Individuals who have visual, motor, or cognitive deficits as a result of congenital or acquired mechanisms are able to participate in adapted sports. Diagnoses such as spina bifida, traumatic brain injury, amputations, blindness, spinal cord injury, cerebral palsy, and stroke are examples of qualifying conditions. Impairments can vary with some athletes able to play standing soccer or volleyball while others may require powered mobility and play power soccer, utilizing a guard on their power chair to move the ball on the court or seated volleyball where athletes sit directly on the floor. With the diversity in types of sports offered and physical requirements, a motivated individual is likely to find a niche.
Preparation and Injury Prevention
The prevalence of injury, location, and severity is dependent on the sport. Certainly, contact sports—those requiring high speed, repetition, or adapted equipment—may increase the risk of injury due to the additional stressors on joints.4 Athletes that use assistive devices for mobility place increased burden on their shoulders, arms, and hands during everyday activities, and participation in sports compounds that. Therapists play a vital role in educating their patients regarding preconditioning prior to full engagement in sports that includes conditioning of unimpaired extremities, addressing muscular imbalance, efficiency of movement, bracing, and providing for rest. Individualized programs mitigate soft-tissue injuries that will impact time away from the sport or longevity of ability to play.
It is important that coaches follow training and conditioning principles that in many ways are parallel to principles applied to able-bodied athletes. It is essential that training programs include strength, flexibility, endurance, technical skills, and knowledge of the game, teamwork, and nutrition. Therapists may provide consultation for the coach, who may be a volunteer and is not a healthcare professional. It is important that the coaching plan challenges the athlete but that it is also developed with safety of the athlete in mind. Athletes must understand that they increase their risk of injury if they do not prepare to play. This includes warming up, participating in on-the-court and off-the-court exercise, and conditioning programs and stretching.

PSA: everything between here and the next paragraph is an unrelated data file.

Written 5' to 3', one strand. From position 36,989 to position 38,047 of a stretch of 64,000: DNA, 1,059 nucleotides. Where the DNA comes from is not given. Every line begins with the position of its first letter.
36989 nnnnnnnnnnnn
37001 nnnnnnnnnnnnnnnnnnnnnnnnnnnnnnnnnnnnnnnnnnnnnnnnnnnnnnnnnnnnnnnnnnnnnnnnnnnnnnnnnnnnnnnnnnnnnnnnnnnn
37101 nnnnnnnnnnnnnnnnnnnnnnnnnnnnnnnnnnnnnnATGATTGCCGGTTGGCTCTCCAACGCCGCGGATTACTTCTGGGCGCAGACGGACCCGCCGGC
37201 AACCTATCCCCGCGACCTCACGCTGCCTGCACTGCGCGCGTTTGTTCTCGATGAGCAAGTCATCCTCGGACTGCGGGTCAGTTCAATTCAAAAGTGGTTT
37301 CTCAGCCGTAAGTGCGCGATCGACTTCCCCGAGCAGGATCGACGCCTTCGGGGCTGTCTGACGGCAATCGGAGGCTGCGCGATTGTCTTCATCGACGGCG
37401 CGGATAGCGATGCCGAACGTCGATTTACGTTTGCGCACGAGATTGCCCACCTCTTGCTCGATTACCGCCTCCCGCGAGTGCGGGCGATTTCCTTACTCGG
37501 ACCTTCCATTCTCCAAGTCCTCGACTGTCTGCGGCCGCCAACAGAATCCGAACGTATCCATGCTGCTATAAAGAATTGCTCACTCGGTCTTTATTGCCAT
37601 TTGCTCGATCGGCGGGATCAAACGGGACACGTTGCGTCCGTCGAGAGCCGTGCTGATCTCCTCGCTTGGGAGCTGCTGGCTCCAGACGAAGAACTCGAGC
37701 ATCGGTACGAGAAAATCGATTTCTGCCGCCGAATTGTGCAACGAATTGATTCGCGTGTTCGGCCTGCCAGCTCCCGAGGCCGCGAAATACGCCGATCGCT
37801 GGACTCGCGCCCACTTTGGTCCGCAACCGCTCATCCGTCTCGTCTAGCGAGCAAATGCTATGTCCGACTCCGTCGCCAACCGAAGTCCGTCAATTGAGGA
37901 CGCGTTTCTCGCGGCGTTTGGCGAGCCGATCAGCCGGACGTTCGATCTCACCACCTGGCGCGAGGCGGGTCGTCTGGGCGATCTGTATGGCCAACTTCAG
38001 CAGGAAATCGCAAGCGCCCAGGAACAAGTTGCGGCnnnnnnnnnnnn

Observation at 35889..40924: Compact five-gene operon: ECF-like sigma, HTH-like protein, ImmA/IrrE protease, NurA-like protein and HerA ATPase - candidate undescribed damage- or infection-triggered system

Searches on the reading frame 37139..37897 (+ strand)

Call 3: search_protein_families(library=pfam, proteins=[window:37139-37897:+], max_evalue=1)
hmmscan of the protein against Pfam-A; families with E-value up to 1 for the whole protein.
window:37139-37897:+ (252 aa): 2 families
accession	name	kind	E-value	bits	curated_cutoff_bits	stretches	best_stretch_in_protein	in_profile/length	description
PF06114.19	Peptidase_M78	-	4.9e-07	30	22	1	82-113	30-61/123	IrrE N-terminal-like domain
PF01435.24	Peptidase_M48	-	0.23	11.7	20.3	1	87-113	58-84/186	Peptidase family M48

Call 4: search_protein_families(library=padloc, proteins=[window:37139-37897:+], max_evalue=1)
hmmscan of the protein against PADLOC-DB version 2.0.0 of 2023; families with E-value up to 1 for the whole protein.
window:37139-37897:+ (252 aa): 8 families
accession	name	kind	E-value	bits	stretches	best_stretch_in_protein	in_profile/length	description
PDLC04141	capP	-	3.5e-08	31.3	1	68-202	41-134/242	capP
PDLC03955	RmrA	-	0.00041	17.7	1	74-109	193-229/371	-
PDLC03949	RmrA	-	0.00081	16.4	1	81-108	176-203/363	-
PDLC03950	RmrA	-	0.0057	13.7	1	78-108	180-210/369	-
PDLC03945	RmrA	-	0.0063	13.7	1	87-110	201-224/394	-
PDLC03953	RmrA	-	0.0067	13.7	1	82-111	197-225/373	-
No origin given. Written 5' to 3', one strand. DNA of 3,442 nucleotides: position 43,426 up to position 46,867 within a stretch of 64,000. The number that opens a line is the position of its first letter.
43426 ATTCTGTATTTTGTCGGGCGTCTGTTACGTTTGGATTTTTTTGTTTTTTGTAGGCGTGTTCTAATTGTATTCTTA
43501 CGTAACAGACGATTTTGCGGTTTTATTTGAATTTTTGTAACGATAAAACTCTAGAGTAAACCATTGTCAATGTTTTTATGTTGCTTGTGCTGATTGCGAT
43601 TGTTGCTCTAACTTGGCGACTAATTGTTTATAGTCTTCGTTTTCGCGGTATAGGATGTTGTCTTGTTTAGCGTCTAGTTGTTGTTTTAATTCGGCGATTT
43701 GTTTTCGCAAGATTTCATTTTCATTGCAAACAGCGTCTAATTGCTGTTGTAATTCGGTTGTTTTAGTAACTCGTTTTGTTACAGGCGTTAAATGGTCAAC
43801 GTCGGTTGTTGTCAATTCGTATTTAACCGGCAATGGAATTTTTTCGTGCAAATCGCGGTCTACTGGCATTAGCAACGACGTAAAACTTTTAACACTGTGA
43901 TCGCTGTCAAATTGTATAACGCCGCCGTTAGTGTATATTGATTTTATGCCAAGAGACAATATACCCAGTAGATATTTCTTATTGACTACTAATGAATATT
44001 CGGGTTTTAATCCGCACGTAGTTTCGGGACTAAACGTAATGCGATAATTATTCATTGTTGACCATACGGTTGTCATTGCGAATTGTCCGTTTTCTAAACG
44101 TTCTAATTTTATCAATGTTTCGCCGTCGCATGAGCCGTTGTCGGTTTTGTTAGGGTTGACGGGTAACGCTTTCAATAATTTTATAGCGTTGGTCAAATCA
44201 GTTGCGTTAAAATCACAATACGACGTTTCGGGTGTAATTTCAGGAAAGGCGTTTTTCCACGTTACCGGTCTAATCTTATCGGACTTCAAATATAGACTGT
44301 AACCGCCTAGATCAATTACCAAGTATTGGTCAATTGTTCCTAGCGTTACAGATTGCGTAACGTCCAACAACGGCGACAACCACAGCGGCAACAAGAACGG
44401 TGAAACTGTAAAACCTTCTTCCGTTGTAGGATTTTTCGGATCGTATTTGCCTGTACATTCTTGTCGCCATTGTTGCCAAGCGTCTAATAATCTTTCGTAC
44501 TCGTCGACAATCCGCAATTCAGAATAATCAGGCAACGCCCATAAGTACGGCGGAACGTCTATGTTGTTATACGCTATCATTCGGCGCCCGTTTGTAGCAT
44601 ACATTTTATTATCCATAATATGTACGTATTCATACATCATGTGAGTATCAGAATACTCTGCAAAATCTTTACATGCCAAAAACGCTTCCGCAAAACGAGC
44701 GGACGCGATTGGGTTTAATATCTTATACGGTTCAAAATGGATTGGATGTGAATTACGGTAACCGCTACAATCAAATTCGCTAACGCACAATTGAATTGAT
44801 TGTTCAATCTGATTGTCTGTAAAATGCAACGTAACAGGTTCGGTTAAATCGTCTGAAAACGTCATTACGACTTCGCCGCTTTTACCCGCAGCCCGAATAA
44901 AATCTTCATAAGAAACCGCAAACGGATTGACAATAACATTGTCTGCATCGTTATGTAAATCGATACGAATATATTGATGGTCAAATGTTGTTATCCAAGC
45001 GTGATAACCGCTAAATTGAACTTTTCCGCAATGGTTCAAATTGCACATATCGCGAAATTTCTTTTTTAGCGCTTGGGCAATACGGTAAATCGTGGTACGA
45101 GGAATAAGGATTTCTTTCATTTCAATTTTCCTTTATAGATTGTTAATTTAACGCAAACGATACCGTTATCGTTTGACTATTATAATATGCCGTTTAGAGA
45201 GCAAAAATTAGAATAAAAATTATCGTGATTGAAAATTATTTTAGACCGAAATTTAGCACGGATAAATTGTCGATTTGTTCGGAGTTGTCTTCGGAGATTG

It is important that athletes and coaches are educated regarding injury prevention, such as the need for breaks that include hydration, the need for pressure relief for wheelchair users, conditions that are commonly seen in individuals who have had a spinal cord injury such as autonomic dysreflexia, inability to regulate blood pressure effectively, reduced control of body temperature, and inability to sweat below the level of injury.5 An increasing area of concern is the incidence of concussion. For example, studies have revealed similar occurrence of concussion in wheelchair basketball to ambulatory basketball, and in some cases higher incidence. Athletes are equally reluctant to self-report suspected concussion for fear of being removed from the game. It is imperative that adapted sports programs require coaches and trainers to be trained in identifying signs and symptoms of concussion and to have policies in place that address return to play. This is important as it removes the emotional component and the inclination to minimize symptoms in an effort to remain in the game or return to the game too soon.6
It is also important for the coach and athlete to be aware that their medical condition can lend itself to performance advantages that may ultimately have negative health impacts. For instance, athletes with a spinal cord injury may experience performance benefits from competing in a dysreflexic state. They may experience increased
peak power, heart rate, and oxygen uptake. This is referred to as “boosting,” and clinical impact is potentially elevated arterial blood pressure that can cause a stroke, seizure, cardiac arrhythmia, or worse. Athletes may intentionally or unintentionally cause this condition by applying binders or shoes too tightly or not emptying their bladder timely. Due to safety concerns, boosting has been banned by the International Paralympic Committee.7